People stuck at home because of the COVID-19 pandemic and looking for interesting things to do have, in many cases, turned to jigsaw puzzles, both nationally and in the Quad-Cities.
"Year-to-date, we've sold five-and-a-half times more puzzles than in the last several years," Amy Trimble, owner of WaterMark Corners, a gifts and stationary store in Moline, said in an email. "Jigsaw puzzles have been a huge seller for us this year.
"The demand for them started as soon as everything started shutting down back in March," she said. "Our biggest challenge has been keeping them in stock. The manufacturers literally cannot produce them fast enough to keep up with demand.
"We've added several new puzzle vendors the last couple of months to ensure we'll have stock through Christmas and into the heavy winter months ahead."
Ann Kramer, owner of Hallmark stores in Bettendorf and East Moline, agrees.
The big uptick started right away in March, and it has continued, she said. "January, February ... people are still going to be in."
Working on puzzles is something families can do together. And to encourage that, there's even a kind that has different-sized pieces within the same puzzle that makes it easier for children to participate, Kramer said. This also can be helpful for people with dexterity issues, possibly caused by arthritis.
Overall, puzzles of 500 to 1,000 pieces are most popular, Trimble and Kramer agreed.
The lure of puzzles is well-known to Valerie Baker, of Moline, who has been working puzzles since she was a child. And she so enjoys them as an adult that she and her husband Mike purposely stay home on New Year's Eve to work on a 3,000 piece puzzle.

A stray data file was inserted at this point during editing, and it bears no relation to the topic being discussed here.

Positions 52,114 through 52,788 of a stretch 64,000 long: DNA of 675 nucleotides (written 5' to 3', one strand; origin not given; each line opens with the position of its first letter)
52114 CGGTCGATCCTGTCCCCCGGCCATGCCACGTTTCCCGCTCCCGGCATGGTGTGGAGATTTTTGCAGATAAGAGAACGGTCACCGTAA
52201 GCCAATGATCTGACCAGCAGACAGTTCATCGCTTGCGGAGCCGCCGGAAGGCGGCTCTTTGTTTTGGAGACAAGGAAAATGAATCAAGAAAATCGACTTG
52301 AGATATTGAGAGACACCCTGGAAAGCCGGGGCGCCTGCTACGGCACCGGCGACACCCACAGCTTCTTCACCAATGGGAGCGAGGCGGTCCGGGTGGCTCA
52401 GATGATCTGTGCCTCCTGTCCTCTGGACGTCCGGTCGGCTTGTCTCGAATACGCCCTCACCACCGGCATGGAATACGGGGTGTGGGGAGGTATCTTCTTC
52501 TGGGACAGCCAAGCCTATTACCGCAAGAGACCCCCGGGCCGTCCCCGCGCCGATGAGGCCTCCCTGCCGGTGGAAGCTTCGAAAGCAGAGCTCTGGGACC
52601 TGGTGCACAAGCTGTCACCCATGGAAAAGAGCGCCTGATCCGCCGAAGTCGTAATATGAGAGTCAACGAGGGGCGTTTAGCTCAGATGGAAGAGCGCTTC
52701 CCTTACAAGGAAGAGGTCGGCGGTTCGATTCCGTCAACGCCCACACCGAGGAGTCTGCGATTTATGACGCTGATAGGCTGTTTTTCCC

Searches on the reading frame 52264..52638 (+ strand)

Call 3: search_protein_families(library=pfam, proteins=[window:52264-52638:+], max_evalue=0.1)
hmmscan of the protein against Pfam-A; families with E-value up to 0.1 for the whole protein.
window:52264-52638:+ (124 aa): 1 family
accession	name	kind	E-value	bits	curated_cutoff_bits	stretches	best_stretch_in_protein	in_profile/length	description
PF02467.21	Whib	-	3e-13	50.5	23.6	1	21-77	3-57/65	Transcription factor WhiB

Baker has a puzzle-in-progress laid out on a table in her home at all times, covered with cardboard so her cats don't jump up and take it apart.
"There's a sense of accomplishment when you're done, and they look pretty," she said of why she enjoys them so much.
And puzzling isn't just about sitting down alone, and doing nothing else. Usually the television will be on for some background noise, or, pre-COVID, Baker would invite friends over to work on a puzzle together.
People who love the picture of the puzzle have the option of gluing and framing it. Some families have entire walls covered with framed puzzles that they did together over holidays or other special times.
Baker doesn't do that, though. After savoring her accomplishment, she deconstructs her work, puts the pieces back in their box and donates it to a second-hand store or to passes it around to people in her puzzle circle, including her mother and sister.
The most difficult puzzle she ever did was circular. "Every piece was a different shape," she said. "It was pretty miserable to do."